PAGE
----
Microsoft's "I'm a PC" spot having little web impact vs. Apple ads
In spite of Microsoft spending $300 million on a concerted effort to get itself back into a positive public mindset, ads most directly targeting Apple are failing to resonate with web viewers and may have already been thwarted by the Mac maker's response.
While not insignificant, the number is dwarfed by those for the company's two Gates and Seinfeld ads: the deliberately eccentric videos have generated more than 6 million views in their history and have also had staying power that wasn't present for the newest commercial.
"I'm a PC" is estimated to have generated approximately half as many views in its first week and a half online and was down to 50,000 views per day just a few days later at the two-week mark, or a fraction of the 700,000 daily views Gates and Seinfeld were managing two weeks after their series launch.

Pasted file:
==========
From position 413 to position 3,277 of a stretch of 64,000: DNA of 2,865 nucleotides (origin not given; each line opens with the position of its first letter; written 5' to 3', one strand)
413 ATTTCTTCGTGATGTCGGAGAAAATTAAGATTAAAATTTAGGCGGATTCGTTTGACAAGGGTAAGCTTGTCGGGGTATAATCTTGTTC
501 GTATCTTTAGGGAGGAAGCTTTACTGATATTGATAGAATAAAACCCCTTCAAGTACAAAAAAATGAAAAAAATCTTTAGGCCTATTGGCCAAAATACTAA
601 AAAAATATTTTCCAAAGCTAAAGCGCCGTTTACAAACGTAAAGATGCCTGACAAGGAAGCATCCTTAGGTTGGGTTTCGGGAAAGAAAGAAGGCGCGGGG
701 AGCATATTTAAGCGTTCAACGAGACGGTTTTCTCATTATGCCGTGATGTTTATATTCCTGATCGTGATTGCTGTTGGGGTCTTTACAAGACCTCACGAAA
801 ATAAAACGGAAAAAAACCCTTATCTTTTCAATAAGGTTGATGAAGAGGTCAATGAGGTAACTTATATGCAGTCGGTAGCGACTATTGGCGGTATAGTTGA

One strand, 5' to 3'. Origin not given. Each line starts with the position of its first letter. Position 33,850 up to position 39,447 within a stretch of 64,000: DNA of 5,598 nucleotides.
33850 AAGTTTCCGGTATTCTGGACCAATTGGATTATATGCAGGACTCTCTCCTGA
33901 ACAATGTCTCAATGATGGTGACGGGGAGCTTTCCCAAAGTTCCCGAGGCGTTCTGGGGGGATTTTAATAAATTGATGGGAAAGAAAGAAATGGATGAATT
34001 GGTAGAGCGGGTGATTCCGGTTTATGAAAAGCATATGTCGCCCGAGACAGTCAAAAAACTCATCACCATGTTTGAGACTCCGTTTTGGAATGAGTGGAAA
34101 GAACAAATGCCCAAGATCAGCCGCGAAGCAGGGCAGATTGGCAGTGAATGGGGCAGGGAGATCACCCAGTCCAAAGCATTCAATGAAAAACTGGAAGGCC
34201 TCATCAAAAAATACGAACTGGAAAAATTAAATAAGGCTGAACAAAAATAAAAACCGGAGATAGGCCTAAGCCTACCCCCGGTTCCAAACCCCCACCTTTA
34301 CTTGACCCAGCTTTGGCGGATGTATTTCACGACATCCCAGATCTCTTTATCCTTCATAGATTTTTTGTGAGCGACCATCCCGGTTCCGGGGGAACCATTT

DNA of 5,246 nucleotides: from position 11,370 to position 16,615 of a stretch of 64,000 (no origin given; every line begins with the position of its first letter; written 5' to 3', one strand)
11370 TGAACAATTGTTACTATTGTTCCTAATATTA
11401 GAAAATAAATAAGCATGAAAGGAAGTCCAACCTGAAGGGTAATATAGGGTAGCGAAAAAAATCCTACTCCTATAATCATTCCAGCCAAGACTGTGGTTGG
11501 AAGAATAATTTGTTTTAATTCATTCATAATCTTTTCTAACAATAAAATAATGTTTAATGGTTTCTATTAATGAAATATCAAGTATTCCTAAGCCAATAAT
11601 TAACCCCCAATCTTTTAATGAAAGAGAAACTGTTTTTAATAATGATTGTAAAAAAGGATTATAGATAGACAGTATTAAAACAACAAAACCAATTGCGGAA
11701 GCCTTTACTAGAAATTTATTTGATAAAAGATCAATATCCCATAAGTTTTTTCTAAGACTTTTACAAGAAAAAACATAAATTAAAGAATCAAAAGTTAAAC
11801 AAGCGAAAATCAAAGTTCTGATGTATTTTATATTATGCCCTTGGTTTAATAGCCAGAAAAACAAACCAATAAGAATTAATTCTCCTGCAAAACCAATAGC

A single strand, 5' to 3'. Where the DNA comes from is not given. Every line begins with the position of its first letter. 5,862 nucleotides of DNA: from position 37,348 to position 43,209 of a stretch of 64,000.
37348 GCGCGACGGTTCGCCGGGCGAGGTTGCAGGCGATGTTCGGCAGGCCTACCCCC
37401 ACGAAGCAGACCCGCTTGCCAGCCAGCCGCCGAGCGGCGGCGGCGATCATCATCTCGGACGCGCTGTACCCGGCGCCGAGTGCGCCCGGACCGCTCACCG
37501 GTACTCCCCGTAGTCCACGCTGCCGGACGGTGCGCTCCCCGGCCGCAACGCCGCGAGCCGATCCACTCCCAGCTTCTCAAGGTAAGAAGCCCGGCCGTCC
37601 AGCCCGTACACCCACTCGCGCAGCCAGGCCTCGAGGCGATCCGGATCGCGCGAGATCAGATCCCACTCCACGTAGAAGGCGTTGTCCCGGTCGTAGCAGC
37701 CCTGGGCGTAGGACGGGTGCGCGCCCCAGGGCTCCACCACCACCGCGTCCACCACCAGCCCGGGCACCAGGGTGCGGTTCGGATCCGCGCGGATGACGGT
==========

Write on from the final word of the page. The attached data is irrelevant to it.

That's a serious problem, according to the analysts: the "I'm a PC" spots, which softly criticize Apple's rendition of the PC as a trouble-ridden stereotype, are meant to be the core of Microsoft's ad campaign. A poor viral reception means web visitors aren't spreading and discussing the ads nearly as often as the Seinfeld pieces, which were reportedly intended as abstract teasers.
More worrying for Microsoft might be Apple's response ads, which tweak the software developer for allegedly spending more money on marketing its brand than fixing problems commonly associated with Windows Vista. The three Apple segments' first week of collective views generated a modest 70 percent of the viral views managed by the "I'm a PC" ad, but were also placed on twice as many websites overall — 140 versus 70 — and promised greater exposure than Microsoft's promos.
Neither of these most recent campaigns have had enough clout to outweigh the popularity of the Seinfeld ads, but the success of Apple's retort is said to demonstrate the relative commitment fans have to spreading the company's message on Macs. It also suggests to the research group that Microsoft may have inadvertently quieted the fervor that was circulating its ads and might not regain that spark until Seinfeld's commercials return.